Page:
It’s been a slowish start to writing this year. I’ve lost my mojo in general this week. Blame it on winter. Blame it on eight months of unemployment. I do feel more inspired to write than do most other things though, so I eke it out when I can.
I sat down after xmas to carry on with the last part of the first draft of City of Djinn but realised I had not done enough planning and didn’t really know where to start. I made a good crack at the planning, plus resolving some earlier plot, character and setting issues during a couple of 6-hour coach journeys (they’re good for something at least).
I’ve been pondering ways to improve the story I’ve already written and increase dramatic conflict. The 50,000 words I wrote for nanowrimo 2011 (essentially the middle third of the story) were a bit drawn out and lacking in excitement. I didn’t feel I really inhabited the story the way I did with the first third.
One thing I’ve decided to do is kill off two minor characters. This is partly to increase the sense of danger and tension and partly because I’d ended up with a few too many of these minor characters and I need clean things up a bit. I now have to write the death scenes – one will be killed during an interrogation to try to get another character to reveal something. The other will die during a big fight that kicks off the last third of the novel.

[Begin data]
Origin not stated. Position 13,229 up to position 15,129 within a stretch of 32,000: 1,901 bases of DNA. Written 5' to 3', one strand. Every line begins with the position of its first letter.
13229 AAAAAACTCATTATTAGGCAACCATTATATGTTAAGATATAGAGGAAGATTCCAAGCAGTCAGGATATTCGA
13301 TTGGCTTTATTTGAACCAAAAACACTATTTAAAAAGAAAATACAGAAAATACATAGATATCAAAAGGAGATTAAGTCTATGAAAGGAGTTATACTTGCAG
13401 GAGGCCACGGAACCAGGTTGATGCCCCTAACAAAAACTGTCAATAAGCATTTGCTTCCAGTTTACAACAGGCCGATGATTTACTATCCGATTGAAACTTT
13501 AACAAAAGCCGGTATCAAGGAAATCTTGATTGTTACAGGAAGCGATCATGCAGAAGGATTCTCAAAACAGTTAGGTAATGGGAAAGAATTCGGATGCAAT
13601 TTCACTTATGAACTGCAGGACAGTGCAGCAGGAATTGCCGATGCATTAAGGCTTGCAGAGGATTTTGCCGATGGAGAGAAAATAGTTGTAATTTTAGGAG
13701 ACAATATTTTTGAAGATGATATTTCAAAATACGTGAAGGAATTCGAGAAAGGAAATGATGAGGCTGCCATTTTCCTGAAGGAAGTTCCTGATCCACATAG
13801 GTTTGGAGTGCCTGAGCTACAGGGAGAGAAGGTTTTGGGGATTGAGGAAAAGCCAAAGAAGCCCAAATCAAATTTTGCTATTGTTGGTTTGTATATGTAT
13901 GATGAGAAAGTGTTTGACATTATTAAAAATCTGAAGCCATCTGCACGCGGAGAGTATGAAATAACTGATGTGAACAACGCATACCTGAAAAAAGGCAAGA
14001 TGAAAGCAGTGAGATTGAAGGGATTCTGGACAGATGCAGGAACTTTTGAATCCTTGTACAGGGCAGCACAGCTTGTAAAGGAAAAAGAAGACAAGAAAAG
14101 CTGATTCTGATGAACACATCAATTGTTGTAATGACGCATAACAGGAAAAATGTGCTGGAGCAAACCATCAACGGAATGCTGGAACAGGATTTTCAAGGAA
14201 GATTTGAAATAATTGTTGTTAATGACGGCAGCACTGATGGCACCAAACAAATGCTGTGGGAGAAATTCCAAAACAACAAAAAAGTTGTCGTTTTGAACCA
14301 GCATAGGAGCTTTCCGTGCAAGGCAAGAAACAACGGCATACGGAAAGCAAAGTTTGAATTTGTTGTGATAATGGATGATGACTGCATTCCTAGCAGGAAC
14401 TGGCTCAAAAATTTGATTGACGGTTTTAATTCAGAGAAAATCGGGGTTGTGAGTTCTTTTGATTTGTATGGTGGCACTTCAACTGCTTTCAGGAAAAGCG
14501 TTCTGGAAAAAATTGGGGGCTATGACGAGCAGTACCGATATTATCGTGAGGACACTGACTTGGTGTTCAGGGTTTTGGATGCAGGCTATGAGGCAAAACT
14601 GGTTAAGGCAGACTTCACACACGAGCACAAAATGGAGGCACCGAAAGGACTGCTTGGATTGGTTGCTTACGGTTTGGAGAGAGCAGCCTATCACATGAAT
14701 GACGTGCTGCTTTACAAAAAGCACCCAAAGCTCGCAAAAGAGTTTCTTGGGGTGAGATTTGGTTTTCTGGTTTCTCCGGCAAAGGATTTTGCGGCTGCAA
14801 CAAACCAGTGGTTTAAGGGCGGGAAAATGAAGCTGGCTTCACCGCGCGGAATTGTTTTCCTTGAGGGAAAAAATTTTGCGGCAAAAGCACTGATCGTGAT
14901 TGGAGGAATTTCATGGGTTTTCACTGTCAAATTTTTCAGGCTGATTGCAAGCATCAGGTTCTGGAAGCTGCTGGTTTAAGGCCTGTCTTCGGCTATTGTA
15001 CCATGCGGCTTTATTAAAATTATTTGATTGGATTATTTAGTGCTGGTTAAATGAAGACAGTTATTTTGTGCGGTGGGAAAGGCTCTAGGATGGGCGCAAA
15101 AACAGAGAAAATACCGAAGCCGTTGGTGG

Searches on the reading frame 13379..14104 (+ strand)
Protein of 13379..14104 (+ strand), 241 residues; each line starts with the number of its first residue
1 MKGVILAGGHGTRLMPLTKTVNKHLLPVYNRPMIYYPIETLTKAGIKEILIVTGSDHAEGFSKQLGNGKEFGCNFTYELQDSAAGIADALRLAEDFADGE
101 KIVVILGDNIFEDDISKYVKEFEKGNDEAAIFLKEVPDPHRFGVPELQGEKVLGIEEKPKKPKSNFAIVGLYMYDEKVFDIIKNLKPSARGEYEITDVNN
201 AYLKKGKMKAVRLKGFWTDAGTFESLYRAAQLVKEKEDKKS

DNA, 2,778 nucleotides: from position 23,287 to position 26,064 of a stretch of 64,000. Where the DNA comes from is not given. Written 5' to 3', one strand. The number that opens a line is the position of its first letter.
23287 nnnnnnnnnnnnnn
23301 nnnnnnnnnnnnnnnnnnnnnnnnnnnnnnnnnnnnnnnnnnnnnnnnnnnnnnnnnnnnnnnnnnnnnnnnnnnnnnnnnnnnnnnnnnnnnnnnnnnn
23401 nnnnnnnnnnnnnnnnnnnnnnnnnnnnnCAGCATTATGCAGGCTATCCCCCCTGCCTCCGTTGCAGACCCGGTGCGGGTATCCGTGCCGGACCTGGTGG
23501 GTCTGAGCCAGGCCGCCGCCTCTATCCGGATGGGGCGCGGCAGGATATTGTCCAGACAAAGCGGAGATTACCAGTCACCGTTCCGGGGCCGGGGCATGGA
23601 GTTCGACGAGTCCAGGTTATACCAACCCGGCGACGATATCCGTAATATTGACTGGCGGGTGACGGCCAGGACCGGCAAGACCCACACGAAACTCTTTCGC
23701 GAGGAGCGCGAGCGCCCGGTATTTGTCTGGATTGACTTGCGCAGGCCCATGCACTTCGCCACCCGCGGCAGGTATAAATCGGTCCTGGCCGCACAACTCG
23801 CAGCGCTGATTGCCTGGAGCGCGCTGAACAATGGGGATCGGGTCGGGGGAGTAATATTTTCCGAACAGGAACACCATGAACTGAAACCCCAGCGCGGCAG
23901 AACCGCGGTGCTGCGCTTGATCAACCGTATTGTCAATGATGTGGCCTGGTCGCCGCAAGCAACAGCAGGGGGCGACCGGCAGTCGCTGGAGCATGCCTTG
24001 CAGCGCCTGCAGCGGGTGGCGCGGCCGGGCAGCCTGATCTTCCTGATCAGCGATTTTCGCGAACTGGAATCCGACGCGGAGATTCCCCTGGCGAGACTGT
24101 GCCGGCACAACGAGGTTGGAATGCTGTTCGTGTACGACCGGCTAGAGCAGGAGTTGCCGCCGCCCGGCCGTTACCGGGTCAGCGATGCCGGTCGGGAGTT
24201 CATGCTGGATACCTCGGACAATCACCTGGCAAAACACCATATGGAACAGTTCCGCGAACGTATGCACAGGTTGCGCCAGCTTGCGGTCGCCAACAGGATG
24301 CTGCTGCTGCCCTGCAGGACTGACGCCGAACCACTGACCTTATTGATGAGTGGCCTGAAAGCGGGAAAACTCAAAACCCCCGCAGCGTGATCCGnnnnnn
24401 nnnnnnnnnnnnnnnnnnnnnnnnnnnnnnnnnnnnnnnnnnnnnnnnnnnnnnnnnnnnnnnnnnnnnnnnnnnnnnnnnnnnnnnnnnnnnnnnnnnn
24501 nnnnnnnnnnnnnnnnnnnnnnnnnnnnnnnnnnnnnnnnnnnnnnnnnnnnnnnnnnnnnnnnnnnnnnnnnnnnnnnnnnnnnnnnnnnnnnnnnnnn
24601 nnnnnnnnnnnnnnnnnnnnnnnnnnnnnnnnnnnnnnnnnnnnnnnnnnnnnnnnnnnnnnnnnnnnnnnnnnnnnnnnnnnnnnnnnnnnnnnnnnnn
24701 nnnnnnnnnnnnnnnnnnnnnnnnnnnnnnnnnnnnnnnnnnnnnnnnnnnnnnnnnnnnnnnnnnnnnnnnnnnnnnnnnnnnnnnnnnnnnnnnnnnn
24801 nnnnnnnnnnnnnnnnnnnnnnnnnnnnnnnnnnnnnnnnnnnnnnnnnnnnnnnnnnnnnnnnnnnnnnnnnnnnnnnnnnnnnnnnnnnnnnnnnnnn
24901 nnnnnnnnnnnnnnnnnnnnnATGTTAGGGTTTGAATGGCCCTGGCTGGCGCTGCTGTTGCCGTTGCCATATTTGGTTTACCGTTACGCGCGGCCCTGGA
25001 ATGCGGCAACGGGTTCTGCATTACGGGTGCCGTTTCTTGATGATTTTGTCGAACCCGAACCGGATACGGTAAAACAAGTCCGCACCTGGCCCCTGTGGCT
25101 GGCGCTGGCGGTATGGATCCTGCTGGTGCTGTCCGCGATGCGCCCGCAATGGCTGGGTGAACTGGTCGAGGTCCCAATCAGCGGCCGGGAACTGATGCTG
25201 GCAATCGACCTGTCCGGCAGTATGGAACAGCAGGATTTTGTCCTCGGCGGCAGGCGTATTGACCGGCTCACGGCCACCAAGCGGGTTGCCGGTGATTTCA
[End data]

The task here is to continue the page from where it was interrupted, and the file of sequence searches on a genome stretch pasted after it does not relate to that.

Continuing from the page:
I’m excited by the storytelling and character development potential of these two deaths but, to be honest, I’m not particularly looking forward to writing them. Writing is a lot like acting – you have to really get in the heads of your characters to make them authentic and believable – so it’s always draining killing off characters. I know they’re not real, but it still feels wrong! There’s also often the tendency to try to find a way to wriggle out of it.